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From The Monk's Tale, lines 127-206:
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From The Canterbury Tales:
The Monk's Tale
lines 207-254: Hercules


       Of Hercules the sovereyn conquerour
Syngen hise werkes laude and heigh renoun;
For in his tyme of strengthe he was the flour.
210He slow and rafte the skyn of the leoun,
He of Centauros leyde the boost adoun,
He Arpies slow, the crueel bryddes felle,
He golden apples refte of the dragoun,
He drow out Cerberus, the hound of helle.
       Of Hercules, the sovereign conquering power,
Sing his deeds' praise and sing his high renown;
For in his time of strength he was the flower.
210He slew, and made a lion's skin his own;
Of centaurs laid he all the boastings down;
He killed the cruel Harpies, those birds fell;
Brought golden apples from the dragon thrown;
And he stole Cerberus, the hound of Hell.

215He slow the crueel tyrant Busirus,
And made his hors to frete hym, flessh and boon;
He slow the firy serpent venymus,
Of Acheloys two hornes, he brak oon.
And he slow Cacus in a Cave of stoon;
220He slow the geaunt Antheus the stronge,
He slow the grisly boor, and that anon,
And bar the hevene on his nekke longe.
215He slew the cruel tyrant Busiris
And made his horses eat him, flesh and bone;
To a fiery, venomous worm he wrote finis;
Achelous had two horns, but he broke one;
Cacus he slew within his cave of stone;
220He slew the giant Anthaeus the strong;
He killed the Erymanthian boar anon;
And bore the heavens upon his shoulders long.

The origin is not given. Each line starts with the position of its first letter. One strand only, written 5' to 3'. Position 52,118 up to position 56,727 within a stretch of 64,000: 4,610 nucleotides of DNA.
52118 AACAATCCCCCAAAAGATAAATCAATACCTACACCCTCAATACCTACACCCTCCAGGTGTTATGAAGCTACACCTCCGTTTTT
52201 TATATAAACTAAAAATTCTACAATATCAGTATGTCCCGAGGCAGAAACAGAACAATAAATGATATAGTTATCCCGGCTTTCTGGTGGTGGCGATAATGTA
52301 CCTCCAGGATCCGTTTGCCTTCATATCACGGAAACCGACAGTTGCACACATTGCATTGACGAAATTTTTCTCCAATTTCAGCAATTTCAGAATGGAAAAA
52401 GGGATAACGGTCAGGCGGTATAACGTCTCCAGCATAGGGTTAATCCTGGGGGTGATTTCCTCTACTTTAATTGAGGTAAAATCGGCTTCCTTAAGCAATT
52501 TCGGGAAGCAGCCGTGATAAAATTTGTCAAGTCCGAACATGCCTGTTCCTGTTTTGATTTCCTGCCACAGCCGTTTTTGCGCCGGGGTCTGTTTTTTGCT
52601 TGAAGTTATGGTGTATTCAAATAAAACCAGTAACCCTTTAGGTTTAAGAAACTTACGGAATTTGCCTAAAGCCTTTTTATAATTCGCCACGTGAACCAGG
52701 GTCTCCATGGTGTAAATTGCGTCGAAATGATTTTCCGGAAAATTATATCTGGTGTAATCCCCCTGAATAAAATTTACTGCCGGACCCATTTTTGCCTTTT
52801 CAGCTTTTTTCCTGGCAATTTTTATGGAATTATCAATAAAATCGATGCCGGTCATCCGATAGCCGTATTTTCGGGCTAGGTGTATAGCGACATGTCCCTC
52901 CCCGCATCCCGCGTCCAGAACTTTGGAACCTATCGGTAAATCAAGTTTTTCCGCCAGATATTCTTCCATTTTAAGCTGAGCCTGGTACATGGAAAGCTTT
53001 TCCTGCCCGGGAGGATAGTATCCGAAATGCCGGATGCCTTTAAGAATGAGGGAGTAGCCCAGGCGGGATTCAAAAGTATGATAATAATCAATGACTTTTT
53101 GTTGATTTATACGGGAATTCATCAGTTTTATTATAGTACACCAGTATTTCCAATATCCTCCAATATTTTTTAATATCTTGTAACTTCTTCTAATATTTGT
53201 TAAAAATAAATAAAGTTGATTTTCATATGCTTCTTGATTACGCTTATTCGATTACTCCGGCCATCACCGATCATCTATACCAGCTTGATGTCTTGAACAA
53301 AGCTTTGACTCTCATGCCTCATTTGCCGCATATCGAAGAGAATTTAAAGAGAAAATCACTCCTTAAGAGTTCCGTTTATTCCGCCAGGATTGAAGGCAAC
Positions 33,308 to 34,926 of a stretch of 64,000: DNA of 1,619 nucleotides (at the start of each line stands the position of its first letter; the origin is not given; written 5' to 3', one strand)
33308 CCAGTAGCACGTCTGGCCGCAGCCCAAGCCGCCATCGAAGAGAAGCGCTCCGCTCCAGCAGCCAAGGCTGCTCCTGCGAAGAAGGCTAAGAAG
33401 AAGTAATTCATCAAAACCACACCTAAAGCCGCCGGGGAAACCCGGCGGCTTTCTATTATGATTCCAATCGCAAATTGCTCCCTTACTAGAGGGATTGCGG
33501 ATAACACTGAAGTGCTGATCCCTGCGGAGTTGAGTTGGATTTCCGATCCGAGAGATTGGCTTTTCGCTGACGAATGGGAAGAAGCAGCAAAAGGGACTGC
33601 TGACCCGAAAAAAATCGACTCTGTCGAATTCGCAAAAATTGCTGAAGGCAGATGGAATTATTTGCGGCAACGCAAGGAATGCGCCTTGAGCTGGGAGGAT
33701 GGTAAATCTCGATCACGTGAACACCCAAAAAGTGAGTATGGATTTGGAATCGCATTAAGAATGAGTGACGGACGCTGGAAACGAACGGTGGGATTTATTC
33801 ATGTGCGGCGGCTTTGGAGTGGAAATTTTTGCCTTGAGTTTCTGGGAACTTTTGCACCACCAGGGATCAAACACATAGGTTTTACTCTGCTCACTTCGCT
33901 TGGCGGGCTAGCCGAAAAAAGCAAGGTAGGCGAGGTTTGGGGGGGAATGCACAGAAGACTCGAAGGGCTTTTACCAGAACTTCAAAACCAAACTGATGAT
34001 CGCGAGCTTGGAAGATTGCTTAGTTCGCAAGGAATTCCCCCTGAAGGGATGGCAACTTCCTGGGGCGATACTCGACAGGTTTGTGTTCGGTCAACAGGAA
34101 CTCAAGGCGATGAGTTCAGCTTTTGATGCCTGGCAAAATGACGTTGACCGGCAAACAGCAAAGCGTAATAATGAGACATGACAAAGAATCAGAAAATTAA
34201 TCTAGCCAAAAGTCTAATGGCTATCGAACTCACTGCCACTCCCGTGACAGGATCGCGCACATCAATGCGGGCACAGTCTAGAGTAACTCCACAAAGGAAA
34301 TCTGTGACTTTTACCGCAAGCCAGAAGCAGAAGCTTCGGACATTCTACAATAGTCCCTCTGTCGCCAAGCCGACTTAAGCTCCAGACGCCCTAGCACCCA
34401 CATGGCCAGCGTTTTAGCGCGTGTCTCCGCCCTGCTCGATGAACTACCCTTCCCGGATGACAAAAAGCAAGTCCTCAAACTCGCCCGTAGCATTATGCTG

Was nevere wight, sith that this world bigan,
That slow so manye monstres as dide he.
225Thurghout this wyde world his name ran,
What for his strengthe, and for his heigh bountee,
And every reawme wente he for to see.
He was so stroong that no man myghte hym lette;
At bothe the worldes endes, seith Trophee,
230In stide of boundes he a pileer sette.
Was never man, since this old world began,
That slew so many monsters as did he.
225Throughout all earth's wide realms his honour ran,
What of his strength and his high chivalry,
And every kingdom went he out to see.
He was so strong no man could hinder him;
At both ends of the world, as says Trophy,
230In lieu of limits he set pillars grim.

A lemman hadde this noble champioun,
That highte Dianira, fressh as May,
And as thise clerkes maken mencioun,
She hath hym sent a sherte fressh and gay.
235Allas, this sherte, allas, and weylaway!
Envenymed was so subtilly withalle,
That er that he had wered it half a day
It made his flessh al from hise bones falle.
A darling had this noble champion,
Deianira, sweet as is the May;
And as these ancient writers say, each one,
She sent to him a new shirt, fresh and gay.
235las that shirt, alas and welaway!
Envenomed was so cunningly withal
That, before he'd worn the thing but half a day,
It made the flesh from off his bones to fall.

But nathelees somme clerkes hire excusen
240By oon that highte Nessus, that it maked.
Be as be may, I wol hir noght accusen;
But on his bak this sherte he wered al naked,
Til that his flessh was for the venym blaked;
And whan he saugh noon oother remedye,
245In hoote coles he hath hym-selven raked,
For with no venym deigned hym to dye.
Yet are there writers who do her excuse
240Because of Nessus, who the shirt had made;
Howe'er it be, I will not her accuse;
But all his naked back this poison flayed
Until the flesh turned black, and torn, and frayed.
And when he saw no other remedy,
245Upon a pyre of hot brands he was laid,
For of no poison would he deign to die.

Thus starf this worthy myghty Hercules.
Lo, who may truste on Fortune any throwe?
For hym that folweth al this world of prees,
250Er he be war, is ofte yleyd ful lowe.
Ful wys is he that kan hymselven knowe.
Beth war, for whan that Fortune list to glose,
Thanne wayteth she her man to overthrowe,
By swich a wey, as he wolde leest suppose.
Thus died this mighty worthy, Hercules.
Lo, who may trust to Fortune any throw?
And he who seeks on earth for fame and case
250Befor he's aware, he's often brought down low.
Right wise is he that can his own heart know.
Beware, when Fortune may her smile disclose,
She lies in wait her man to overthrow,
And in such wise as he would least suppose.

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From The Monk's Tale, lines 255-294: